• Imposition of full blocking sanctions and visa restrictions on Dr. Ismail Demir, president of SSB; Faruk Yigit, SSB’s vice president; Serhat Gencoglu, Head of SSB’s Department of Air Defense and Space; and Mustafa Alper Deniz, Program Manager for SSB’s Regional Air Defense Systems Directorate.[14]

Simultaneous with adding the SSB officers to the SDN List, OFAC announced a new non-SDN List, the NS-MBS List, to identify parties subject to non-blocking menu-based sanctions, including Section 231.[15]

Implications

The SSB designation demonstrates that the United States is willing to impose sanctions against non-U.S. persons—even allies—that it determines to have engaged in a significant transaction with the Russian defense and intelligence sectors, particularly after the U.S. government has conducted advance outreach.  Anyone receiving such outreach should carefully assess the credible risk of the imposition of secondary sanctions before proceeding with the contemplated transaction.

Additionally, companies that engage in business with Turkey that involves U.S.-origin goods or technology should be mindful of the new export control restrictions that apply to exports to SSB.  These restrictions will limit SSB’s ability to source defense-related goods and technology from the United States.  Similarly,  U.S. financial institutions will need to ensure that they do not make loans or provide credits to SSB in excess of the new $10 million annual threshold.

Companies will also want to consider the potential commercial and reputational concerns associated with entering into or continuing business relationships with SSB.

Although SSB was not added to the SDN List and the new sanctions do not prohibit most U.S.-nexus dealings with SSB itself, those conducting U.S. nexus dealings with SSB should exercise caution to ensure that they are not engaging in prohibited dealings with SSBs newly designated officers, for example, by entering into a contract with SSB that is signed by an SDN.

We will continue to monitor sanctions developments and look forward to providing you with further updates.

                                                                                                                     *       *      *

 

[1]       U.S. Dep’t of State, “The United States Sanctions Turkey Under CAATSA 231” (announcing new economic sanctions against SSB pursuant to Section 231 of CAATSA), available here.

[2]       U.S. Dep’t of State, “Sanctions Under Section 231 of the Countering America’s Adversaries Through Sanctions Act of 2017,” available here.

[3]       U.S. Dep’t of the Treasury, “Introduction of the Non-SDN Menu-Based Sanctions (NS-MBS) List; CAATSA Russia-related Designations,” available here.

[4]       The full text of CAATSA is available here. For additional detail on CAATSA and its implications for U.S. Russia/Ukraine-related sanctions, see the August 3, 2017 Paul, Weiss Client Memorandum and December 20, 2017 Paul, Weiss Client Memorandum.

[5]       These sanctions, enumerated in Section 235 of CAATSA, include the following:  (1) denial of export-import bank financing; (2) U.S. export sanctions; (3) restrictions on access to loans from U.S. financial institutions; (4) U.S. opposition to any loan from international financial institutions; (5) specific prohibitions on financial institutions, including prohibition on designation by the Board of Governors of the Federal Reserve System or the Federal Reserve Bank of New York as a primary dealer and prohibition on service as a repository of government funds; (6) U.S. procurement sanctions; (7) prohibitions on transactions in foreign exchange subject to U.S. jurisdiction; (8) prohibitions on banking transactions subject to U.S. jurisdiction; (9) prohibitions on dealings in property subject to the jurisdiction of the United States; (10) prohibitions on U.S. investment in debt or equity; (11) exclusion of corporate officers from entering the United States; and (12) imposition of any of the foregoing sanctions of principal executive officers of the sanctioned person.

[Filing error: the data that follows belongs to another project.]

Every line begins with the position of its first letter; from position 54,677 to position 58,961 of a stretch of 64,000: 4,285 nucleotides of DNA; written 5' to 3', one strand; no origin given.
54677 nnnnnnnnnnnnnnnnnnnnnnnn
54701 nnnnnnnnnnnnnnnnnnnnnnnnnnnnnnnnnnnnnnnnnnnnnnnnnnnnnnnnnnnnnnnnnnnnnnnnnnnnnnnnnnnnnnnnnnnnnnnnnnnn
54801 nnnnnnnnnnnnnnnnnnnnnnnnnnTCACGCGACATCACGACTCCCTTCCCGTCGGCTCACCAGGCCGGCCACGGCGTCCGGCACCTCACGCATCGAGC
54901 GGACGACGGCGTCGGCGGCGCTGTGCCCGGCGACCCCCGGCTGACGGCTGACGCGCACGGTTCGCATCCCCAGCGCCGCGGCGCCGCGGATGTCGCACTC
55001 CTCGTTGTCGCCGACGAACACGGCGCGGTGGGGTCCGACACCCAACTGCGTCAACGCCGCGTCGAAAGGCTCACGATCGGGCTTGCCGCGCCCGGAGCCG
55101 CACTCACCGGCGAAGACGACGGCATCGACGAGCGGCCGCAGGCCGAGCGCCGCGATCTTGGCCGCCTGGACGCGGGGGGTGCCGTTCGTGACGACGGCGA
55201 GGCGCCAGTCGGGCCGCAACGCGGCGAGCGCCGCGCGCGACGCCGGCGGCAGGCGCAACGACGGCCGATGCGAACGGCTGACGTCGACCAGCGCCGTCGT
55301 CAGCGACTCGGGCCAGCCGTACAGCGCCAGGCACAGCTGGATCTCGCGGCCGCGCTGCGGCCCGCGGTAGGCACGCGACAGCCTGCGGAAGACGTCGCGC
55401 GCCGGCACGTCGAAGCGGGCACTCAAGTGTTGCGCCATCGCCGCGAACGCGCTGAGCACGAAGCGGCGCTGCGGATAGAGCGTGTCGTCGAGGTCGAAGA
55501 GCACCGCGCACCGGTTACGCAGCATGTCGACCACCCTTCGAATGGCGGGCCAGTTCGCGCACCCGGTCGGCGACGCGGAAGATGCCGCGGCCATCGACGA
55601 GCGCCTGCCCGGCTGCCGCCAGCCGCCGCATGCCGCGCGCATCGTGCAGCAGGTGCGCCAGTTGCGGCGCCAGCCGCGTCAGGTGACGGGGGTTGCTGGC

[6]       See CAATSA § 231, available here.  The President delegated the authority to impose sanctions under Section 231 to the Secretary of State and the Secretary of the Treasury on September 29, 2017.  Presidential Memorandum for the Secretary of State, the Secretary of the Treasury, and the Director of National Intelligence, “Delegation of Certain Functions and Authorities under the Countering America’s Adversaries Through Sanctions Act of 2017, the Ukraine Freedom Support Act of 2014, and the Support for the Sovereignty, Integrity, Democracy, and Economic Stability of Ukraine Act of 2014,” available here.

[7]       U.S. Dep’t of State, CAATSA Section 231(d) Lists Regarding the Defense and Intelligence Sectors of the Government of the Russian Federation, available here.

[8]       Public Guidance on Sanctions with Respect to Russia’s Defense and Intelligence Sectors Under Section 231 of the Countering America’s Adversaries Through Sanctions Act of 2017, available here.

[9]       See, e.g., Tuvan Gumrukcu and Ece Toksabay, Turkey, Russia signs deal on supply of S-400 missiles, Reuters (Dec. 29, 2017), available here.

[10]       U.S. Dep’t of State, “CAATSA Section 231(e) Defense and Intelligence Sectors of the Government of the Russian Federation” (list identifying entities that are part of, or operates for or on behalf of, the defense sector of the Government of the Russian Federation), available here.; U.S. Dep’t of the Treasury, “Treasury Designates Russian Oligarchs, Officials, and Entities in Response to Worldwide Malign Activity,” (Apr. 6, 2018), available here.

[11]      U.S. Dep’t of State, “CAATSA Section 231 ‘Imposition of Sanctions on Turkish Presidency of Defense Industries’” (fact sheet outlining sanctions against SSB under CAATSA), available here.

[12]      Id. See, e.g., Ryan Browne, Nick Paton Walsh, and Kara Fox, Russia starts delivery of S-400 missile system to Turkey, setting up standoff with US, CNN (July 12, 2019), available here; Bill Chappell, Turkey Accepts Russian S-400 Missile System, Rankling U.S. And NATO, NPR (July 12, 2019), available here.

[13]      U.S. Dep’t of State, “The United States Sanctions Turkey Under CAATSA 231” (announcing new economic sanctions against SSB pursuant to Section 231 of CAATSA), available here.

[14]      See CAATSA §  235(a)(2), available here.

[15]      U.S. Dep’t of the Treasury, “Introduction of the Non-SDN Menu-Based Sanctions (NS-MBS) List; CAATSA Russia-related Designations,” available here.

© 2021 Paul, Weiss, Rifkind, Wharton & Garrison LLP

Privacy Policy